Active versus Passive in Retirement Plan Menus: Avoiding a Black-and-White Mindset

Retirement Director Ben Rizzuto explains why he believes it may be time for plan sponsors to review their plan menus and consider whether participants might benefit from having expanded choice within certain asset classes.

Key Takeaways

  • Plan sponsors often take a black-and-white approach to designing their plan menus, limiting active and passive fund options to certain asset classes.
  • This approach may be detrimental to plan participants who could benefit from having expanded choices to help them navigate changing market environments and their own unique circumstances.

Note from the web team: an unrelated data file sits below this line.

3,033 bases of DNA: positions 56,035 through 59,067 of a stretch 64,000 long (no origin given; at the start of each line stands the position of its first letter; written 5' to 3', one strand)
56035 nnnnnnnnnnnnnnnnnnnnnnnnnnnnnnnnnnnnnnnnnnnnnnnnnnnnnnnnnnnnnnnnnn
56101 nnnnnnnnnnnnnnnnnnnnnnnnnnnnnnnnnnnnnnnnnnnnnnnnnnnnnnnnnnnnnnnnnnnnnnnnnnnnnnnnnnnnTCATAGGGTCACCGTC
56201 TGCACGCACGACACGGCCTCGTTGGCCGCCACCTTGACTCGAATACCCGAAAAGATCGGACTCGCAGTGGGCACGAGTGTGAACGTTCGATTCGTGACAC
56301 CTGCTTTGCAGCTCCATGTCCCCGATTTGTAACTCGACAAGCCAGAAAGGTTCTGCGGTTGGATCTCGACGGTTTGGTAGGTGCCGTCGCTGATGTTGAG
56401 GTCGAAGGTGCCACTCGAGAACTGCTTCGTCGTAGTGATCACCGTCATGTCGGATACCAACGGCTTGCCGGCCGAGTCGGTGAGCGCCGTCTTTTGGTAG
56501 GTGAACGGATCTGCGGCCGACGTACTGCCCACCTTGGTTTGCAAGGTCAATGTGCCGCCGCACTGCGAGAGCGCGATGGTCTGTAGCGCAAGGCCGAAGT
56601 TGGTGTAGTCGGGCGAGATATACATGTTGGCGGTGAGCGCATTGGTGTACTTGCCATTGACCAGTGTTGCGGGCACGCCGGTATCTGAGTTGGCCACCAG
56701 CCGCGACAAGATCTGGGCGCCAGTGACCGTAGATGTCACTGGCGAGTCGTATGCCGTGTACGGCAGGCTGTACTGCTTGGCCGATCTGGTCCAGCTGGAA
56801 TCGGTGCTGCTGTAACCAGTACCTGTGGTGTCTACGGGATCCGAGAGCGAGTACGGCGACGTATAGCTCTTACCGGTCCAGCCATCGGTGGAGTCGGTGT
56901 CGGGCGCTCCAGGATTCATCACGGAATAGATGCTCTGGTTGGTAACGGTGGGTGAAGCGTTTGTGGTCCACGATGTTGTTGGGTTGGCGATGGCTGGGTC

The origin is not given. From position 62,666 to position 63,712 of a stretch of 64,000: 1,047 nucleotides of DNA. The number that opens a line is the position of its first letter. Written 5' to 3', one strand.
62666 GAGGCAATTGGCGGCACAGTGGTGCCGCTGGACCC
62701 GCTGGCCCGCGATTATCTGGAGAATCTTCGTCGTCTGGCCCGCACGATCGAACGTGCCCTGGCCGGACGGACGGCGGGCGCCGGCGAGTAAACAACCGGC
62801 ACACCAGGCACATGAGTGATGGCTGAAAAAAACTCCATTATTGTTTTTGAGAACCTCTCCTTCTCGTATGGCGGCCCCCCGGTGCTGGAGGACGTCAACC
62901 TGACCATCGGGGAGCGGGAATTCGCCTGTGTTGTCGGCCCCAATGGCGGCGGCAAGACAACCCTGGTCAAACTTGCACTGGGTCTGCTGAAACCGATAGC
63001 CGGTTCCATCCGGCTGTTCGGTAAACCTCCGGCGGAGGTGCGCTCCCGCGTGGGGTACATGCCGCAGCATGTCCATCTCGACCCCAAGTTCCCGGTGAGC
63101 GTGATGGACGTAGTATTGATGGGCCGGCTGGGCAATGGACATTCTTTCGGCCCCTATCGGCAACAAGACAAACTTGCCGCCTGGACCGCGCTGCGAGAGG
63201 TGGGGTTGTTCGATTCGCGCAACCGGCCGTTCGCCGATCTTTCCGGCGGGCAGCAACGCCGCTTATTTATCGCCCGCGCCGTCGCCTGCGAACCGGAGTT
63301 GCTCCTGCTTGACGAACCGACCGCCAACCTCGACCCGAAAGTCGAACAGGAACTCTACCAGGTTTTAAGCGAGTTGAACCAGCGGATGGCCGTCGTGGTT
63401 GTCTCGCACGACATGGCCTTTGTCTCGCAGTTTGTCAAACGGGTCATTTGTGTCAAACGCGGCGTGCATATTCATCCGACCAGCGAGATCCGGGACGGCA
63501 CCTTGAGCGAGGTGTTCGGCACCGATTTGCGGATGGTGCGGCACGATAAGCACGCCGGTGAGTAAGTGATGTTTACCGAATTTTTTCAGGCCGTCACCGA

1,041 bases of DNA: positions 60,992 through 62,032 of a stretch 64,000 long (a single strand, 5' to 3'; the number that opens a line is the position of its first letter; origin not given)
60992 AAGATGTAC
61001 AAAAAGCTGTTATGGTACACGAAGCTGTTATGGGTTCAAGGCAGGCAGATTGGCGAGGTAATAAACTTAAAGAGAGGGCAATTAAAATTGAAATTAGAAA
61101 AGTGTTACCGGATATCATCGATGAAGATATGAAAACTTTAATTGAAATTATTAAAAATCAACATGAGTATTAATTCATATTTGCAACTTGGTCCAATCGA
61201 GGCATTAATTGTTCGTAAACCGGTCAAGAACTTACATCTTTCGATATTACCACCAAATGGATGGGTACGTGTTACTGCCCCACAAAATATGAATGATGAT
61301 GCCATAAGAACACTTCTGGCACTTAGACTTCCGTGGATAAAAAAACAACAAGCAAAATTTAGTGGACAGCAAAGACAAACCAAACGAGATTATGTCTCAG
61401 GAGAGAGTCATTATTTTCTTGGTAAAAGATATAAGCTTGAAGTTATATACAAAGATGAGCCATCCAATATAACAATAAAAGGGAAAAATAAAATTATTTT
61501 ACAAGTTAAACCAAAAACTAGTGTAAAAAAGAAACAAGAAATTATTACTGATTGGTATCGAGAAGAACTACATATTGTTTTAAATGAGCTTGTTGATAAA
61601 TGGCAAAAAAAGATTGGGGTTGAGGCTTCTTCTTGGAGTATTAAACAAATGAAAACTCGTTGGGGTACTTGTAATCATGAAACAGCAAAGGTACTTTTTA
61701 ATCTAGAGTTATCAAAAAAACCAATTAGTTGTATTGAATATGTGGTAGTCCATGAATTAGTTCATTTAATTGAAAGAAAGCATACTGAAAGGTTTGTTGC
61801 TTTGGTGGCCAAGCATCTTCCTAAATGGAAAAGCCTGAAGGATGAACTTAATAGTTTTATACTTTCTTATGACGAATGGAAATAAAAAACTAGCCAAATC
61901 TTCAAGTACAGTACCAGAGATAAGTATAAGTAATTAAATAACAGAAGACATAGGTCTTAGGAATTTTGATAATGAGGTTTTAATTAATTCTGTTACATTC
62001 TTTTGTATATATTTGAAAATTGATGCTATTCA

• Providing thoughtful, flexible options in key asset classes could offer participants the potential for a smoother long-term path to retirement.

In today’s hyperconnected world, we have effortless access to vast amounts of information. In theory, making decisions has never been easier – all the data we need is literally at our fingertips. In reality, we’re often so overwhelmed by the sheer number of choices that we adopt a black-and-white mindset in an effort to simplify our decisions (e.g., “carbs are bad/protein is good”).

In many cases, however, the answer isn’t so clear cut. Particularly in complex situations, compromise may produce the best outcome.

Piecing Together the Plan Option Puzzle